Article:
Sunday, January 27, 2019

#BookReview: A Bend in the Stars by Rachel Barenbaum

War Era Historical

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For fans of All the Light We Cannot See and The Women in the Castle comes a riveting literary novel that is at once an epic love story and a heart-pounding journey across WWI-era Russia, about an ambitious young doctor and her scientist brother in a race against Einstein to solve one of the greatest mysteries of the universe.

In Russia, in the summer of 1914, as war with Germany looms and the Czar's army tightens its grip on the local Jewish community, Miri Abramov and her brilliant physicist brother, Vanya, are facing an impossible decision. Since their parents drowned fleeing to America, Miri and Vanya have been raised by their babushka, a famous matchmaker who has taught them to protect themselves at all costs: to fight, to kill if necessary, and always to have an escape plan. But now, with fierce, headstrong Miri on the verge of becoming one of Russia's only female surgeons, and Vanya hoping to solve the final puzzles of Einstein's elusive theory of relativity, can they bear to leave the homeland that has given them so much?

Before they have time to make their choice, war is declared and Vanya goes missing, along with Miri's fiancé. Miri braves the firing squad to go looking for them both. As the eclipse that will change history darkens skies across Russia, not only the safety of Miri's own family but the future of science itself hangs in the balance.

Grounded in real history -- and inspired by the solar eclipse of 1914 -- A Bend in the Stars offers a heartstopping account of modern science's greatest race amidst the chaos of World War I, and a love story as epic as the railways crossing Russia.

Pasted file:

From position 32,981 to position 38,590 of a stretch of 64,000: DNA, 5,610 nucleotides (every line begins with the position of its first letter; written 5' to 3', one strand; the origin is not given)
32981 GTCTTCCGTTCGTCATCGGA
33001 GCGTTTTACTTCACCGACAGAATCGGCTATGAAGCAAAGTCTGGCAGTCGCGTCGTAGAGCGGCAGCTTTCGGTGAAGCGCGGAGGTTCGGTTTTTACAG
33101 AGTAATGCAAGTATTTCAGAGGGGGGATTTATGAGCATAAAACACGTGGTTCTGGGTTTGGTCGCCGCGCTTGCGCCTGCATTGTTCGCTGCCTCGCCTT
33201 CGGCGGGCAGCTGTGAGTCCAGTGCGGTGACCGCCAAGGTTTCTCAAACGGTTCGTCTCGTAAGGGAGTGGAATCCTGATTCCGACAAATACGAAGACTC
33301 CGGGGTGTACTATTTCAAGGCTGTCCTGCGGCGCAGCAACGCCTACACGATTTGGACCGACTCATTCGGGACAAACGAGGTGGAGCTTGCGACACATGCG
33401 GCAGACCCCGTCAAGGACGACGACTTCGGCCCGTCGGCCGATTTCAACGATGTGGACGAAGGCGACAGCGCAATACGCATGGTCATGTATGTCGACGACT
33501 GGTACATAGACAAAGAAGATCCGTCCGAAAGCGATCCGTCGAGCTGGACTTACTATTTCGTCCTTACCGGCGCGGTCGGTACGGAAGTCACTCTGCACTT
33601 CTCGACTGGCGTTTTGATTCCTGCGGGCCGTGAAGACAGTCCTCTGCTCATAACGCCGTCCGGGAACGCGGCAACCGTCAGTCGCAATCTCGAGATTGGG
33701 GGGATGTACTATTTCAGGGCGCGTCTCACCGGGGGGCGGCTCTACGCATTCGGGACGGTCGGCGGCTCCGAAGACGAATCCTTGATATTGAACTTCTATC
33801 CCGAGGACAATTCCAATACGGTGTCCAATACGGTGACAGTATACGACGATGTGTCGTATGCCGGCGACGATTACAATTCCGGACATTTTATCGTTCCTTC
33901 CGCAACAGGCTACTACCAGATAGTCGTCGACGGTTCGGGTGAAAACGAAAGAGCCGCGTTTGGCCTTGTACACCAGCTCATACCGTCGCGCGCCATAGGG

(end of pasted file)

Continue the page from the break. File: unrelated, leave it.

I hate dropping comparisons in the introduction of a review. Still, I feel Rachel Barenbaum’s A Bend in the Stars shelves neatly alongside Chad Thumann’s The Undesirables and Marie Benedict’s The Other Einstein.

The novel is brilliantly atmospheric and affords a unique and refreshing portrait of WWI era Russia both politically and culturally. In a market that favors Germany, France, and England, I found this perspective refreshing and enjoyed losing myself in this chapter of less-fictionalized world history.

I loved the scientific scope of this story and how the course of the narrative acknowledged the realities of competition in the field. I also liked how the story showcased commonly held superstitions and how traditional understandings prevented common people from accepting new understandings. That said, my favorite storyline was Vanya’s as it created a necessary bridge for modern readers to empathize and relate through prejudices that still exist more than a century after this story takes place.

I appreciate the time I spent with this piece and would have no trouble recommending it forward but admit I struggled a bit with the pacing and encourage anyone reading this to understand the impact that had on my experience of the story.

Rating: ★ ★ ★ ☆ ☆
Obtained from: Netgalley
Read: January 18, 2019

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